Here’s how Providence plans to spend $ 42 million in relief money for Biden
PROVIDENCE, RI (WPRI) – City leaders have put forward a new plan to spend $ 42 million in federal relief funds on a host of items, including summer programs for youth, interventions for homeless people, a reception center in Roger Williams Park and small business relief.
Providence expects to receive around $ 164 million from the American Rescue Plan Act (ARPA), signed by President Biden in March, and city hall officials have said they intend to call a task force this summer to help figure out how to spend most of the money.
But even before the task force met, the city council’s finance committee on Thursday evening approved an order to spend now $ 42 million of the funds. Mayor Jorge Elorza helped draft the ordinance.
About $ 19 million of that amount is set aside to make up for lost revenue during the pandemic. The remainder is earmarked for specific projects, including $ 4 million to build a new ‘walkway’ to Roger Williams Park that would include a visitor center, washrooms, self-service bicycle, recreational plaza and space. green.
The new ‘modern, eco-friendly and energy-efficient’ visitor center would be built on a dilapidated property that once housed the El Fogon restaurant, which closed after a fire in 2006.
The total cost of the project is $ 6.6 million, according to city spokesman Ben Smith, including $ 4 million from ARPA funds, $ 1.6 million from the Providence Redevelopment Agency and $ 1 million from dollars from the Rhode Island Housing Acquisition and Revitalization Program.
Elorza had initially offered to spend $ 33 million of federal stimulus funds when he submitted his budget proposal to council in April. But an amended version of the ordinance introduced and passed by the finance committee on Thursday increased the amount of ARPA funding – which is in an ordinance separate from the main budget bill – to $ 42 million.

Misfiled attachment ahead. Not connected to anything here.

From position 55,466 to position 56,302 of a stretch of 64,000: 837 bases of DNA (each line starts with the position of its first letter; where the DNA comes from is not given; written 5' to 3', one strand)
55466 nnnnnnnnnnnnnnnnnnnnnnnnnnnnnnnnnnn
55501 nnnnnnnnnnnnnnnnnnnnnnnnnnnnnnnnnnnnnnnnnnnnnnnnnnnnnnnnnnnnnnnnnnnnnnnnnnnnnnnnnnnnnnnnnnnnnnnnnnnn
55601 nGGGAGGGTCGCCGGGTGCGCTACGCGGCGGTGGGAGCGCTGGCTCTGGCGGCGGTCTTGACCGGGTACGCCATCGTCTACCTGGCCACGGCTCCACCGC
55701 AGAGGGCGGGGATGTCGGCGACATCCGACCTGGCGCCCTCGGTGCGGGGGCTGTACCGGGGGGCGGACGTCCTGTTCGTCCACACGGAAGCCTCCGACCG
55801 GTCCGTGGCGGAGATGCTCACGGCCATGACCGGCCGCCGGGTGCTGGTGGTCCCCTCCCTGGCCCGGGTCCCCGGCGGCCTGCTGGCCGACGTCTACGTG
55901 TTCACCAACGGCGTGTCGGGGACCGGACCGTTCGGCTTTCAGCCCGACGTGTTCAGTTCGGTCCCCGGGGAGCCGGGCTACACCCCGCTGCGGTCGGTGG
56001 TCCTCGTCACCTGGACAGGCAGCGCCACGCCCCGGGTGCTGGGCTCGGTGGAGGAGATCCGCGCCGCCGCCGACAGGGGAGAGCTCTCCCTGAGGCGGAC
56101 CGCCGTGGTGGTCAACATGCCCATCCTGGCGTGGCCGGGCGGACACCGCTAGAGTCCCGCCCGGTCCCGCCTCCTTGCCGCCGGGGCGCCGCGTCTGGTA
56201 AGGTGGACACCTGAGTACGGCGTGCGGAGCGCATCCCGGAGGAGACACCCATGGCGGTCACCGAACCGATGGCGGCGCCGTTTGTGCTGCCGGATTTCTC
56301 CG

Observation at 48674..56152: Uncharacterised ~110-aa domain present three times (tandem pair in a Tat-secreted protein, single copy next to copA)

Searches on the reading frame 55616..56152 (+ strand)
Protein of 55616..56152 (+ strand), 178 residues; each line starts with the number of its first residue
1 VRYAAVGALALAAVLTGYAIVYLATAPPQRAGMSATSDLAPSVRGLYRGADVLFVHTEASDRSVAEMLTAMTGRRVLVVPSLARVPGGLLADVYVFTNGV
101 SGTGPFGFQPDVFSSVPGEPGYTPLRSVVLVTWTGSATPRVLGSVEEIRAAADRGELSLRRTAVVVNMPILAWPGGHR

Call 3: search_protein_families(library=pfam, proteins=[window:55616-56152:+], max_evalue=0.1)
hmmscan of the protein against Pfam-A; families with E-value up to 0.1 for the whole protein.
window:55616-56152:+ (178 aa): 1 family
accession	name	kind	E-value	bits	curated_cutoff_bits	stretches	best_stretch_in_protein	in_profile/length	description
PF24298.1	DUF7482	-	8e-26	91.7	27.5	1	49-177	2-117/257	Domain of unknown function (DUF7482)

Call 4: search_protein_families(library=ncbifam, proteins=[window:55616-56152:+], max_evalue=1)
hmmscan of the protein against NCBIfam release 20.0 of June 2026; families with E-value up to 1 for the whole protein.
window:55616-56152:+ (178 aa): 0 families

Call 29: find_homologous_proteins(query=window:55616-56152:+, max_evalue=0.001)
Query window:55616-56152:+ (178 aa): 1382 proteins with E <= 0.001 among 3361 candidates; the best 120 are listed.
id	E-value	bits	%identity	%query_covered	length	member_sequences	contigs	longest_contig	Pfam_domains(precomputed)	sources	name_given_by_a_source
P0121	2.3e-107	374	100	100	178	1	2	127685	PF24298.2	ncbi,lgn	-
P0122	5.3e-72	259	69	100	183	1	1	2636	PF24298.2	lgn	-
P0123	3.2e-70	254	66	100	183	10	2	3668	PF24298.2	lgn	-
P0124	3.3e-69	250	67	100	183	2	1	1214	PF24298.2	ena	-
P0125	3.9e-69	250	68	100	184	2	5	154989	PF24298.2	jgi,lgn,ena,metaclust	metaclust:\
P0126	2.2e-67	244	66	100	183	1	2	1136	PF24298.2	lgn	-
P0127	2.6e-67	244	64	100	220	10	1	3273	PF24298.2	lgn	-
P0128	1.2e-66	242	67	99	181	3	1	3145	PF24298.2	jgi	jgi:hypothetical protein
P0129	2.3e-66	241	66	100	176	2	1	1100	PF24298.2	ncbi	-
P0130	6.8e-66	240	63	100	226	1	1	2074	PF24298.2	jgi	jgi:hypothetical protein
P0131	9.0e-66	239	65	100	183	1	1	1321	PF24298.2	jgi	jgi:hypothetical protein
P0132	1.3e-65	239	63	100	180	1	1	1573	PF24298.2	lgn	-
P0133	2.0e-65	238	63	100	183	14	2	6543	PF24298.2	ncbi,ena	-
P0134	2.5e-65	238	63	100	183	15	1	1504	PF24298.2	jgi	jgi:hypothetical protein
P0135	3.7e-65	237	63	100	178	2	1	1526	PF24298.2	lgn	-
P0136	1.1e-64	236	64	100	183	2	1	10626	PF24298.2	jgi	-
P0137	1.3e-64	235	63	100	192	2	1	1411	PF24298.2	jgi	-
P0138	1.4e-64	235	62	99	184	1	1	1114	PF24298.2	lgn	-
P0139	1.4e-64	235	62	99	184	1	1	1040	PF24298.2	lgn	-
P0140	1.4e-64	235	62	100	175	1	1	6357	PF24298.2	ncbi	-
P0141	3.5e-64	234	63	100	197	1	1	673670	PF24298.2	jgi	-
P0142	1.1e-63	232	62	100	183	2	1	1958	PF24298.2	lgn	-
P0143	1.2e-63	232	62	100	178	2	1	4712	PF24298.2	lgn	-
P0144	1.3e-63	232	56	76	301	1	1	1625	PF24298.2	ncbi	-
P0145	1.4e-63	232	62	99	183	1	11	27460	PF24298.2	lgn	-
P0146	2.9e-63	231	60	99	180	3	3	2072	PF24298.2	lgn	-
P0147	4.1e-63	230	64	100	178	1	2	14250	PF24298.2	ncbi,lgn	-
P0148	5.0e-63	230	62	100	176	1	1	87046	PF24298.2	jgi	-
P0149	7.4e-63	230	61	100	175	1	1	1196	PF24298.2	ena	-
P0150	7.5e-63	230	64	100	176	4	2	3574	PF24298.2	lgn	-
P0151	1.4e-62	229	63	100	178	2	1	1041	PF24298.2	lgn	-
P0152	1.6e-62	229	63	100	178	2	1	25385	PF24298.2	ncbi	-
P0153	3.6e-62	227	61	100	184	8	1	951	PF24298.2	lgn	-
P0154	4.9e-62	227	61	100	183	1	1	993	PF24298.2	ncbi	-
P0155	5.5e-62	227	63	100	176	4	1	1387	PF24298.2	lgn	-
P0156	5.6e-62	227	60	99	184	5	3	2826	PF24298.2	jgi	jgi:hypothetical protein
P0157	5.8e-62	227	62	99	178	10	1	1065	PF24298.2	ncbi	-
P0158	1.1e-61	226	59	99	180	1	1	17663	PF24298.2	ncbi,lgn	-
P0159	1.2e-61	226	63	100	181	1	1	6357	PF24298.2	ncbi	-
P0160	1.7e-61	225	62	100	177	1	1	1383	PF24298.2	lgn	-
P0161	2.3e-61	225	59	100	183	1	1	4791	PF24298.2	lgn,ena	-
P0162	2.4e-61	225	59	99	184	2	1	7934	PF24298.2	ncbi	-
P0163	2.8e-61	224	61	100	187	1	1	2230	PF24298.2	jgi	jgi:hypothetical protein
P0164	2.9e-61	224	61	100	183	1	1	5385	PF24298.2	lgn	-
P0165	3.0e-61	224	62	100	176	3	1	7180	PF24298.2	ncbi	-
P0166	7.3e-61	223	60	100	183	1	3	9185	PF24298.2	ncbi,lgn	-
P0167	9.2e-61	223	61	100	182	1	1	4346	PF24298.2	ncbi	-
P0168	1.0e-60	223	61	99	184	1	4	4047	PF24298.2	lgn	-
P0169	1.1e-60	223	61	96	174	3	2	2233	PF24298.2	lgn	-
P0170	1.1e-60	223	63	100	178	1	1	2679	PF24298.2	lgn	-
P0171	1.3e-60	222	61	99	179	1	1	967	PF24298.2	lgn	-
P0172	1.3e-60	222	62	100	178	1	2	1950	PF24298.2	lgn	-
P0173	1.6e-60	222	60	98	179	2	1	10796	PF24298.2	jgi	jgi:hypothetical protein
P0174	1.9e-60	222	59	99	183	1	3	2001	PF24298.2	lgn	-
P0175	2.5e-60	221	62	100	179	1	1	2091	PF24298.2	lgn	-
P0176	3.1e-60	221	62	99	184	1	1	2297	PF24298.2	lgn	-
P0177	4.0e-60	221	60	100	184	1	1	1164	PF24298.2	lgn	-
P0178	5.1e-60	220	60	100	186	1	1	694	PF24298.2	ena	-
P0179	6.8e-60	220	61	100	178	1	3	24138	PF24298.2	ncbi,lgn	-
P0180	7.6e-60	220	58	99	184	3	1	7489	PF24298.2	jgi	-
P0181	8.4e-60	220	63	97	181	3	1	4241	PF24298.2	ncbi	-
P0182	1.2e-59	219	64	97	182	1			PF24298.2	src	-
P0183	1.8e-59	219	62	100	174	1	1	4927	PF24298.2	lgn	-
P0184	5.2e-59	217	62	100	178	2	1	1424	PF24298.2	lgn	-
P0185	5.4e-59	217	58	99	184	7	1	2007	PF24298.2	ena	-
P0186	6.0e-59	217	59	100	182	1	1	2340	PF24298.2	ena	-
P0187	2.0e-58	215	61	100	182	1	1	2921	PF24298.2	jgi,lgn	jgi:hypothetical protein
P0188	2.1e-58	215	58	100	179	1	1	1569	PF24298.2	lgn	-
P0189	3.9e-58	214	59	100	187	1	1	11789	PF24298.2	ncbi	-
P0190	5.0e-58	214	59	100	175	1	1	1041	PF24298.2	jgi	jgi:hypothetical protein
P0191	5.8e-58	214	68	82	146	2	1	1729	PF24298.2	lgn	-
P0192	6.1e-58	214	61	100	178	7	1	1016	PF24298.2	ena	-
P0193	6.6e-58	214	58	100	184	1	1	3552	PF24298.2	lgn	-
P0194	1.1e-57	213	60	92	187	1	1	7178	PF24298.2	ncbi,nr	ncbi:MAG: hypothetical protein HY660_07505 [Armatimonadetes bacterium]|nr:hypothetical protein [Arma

A public hearing was not held to receive comments on the proposal in committee before its adoption. (However, a public hearing is scheduled for next week to get comments on Elorza’s proposed municipal budget, as required by the city’s charter.)
The Elorza administration has argued that some of the spending approved Thursday night involves a time constraint, as it will be spent on youth programs this summer, including camps, summer jobs and a basketball program. night.
Using $ 1 million in ARPA funds for summer jobs will allow city to raise teenage minimum wage to $ 15 an hour, Elorza policy chief Diana says Perdomo, to the advisers. (The mayor separately proposed a minimum wage of $ 15 for all city employees.)
Other investments for youth included in the bill are $ 1 million for broadband access for youth and families, $ 1 million for early learning infrastructure, $ 1.1 million for a mentoring program, $ 500,000 for non-violence training and $ 1 million for year-round youth jobs.
A breakdown of the proposal indicates that mentoring can reduce chronic school absenteeism and illegal drug use among youth.
In modifying the plan on Thursday, advisers added a $ 7 million program for small business assistance. Details on how this money will be distributed among the companies were not immediately released.
The order would also provide $ 600,000 for public libraries, $ 500,000 for homeless intervention, $ 187,339 for the Providence Center and $ 3 million for street sweeping and sewer repairs.
“The US bailout grant budget, including timely investments in youth, infrastructure, anti-violence initiatives and small business assistance from Providence reflect the priorities of the administration, city council and our community, and are essential to the city’s continued recovery, ”said Ben Smith, Elorza press secretary.
“The city will also soon be setting up a special commission on stimulus funds in which community actors can guide the allocation of ARPA funds to invest more in our community,” he said.
Elorza also offered to allocate $ 300,000 in ARPA funds to WaterFire Providence to get the downtown art installation back up and running after a pandemic hiatus, although this funding was not included in the approved ordinance. Thursday evening.
WaterFire plans to return in September for a shortened season. State lawmakers also allocated $ 375,000 for WaterFire in the state budget which was passed by the House on Thursday night.
The organization plans to rehire staff on leave this summer and to relocate the infrastructure of the Providence River that was removed during a dredging project in 2019.
Peter Mello, chief executive of WaterFire, said the organization got into debt during the pandemic due to the loss of much of its sponsorship funds.
“Not only is it essential to bring WaterFire up this year, but it is essential to our long term sustainability as an organization,” Mello said of the ARPA money.
City treasurer Jim Lombardi, who is also the council’s chief of staff, said providing more funds to the city’s WaterFire might be “too generous” and suggested the state should step in to provide more. funds if necessary.
“This is the first of many orders that I think the board will pass on this,” Lombardi noted.
Councilor Helen Anthony proposed adding WaterFire funding to the ordinance, but no committee member seconded the motion.
The amended version of the ARPA ordinance is now sent to the entire city council.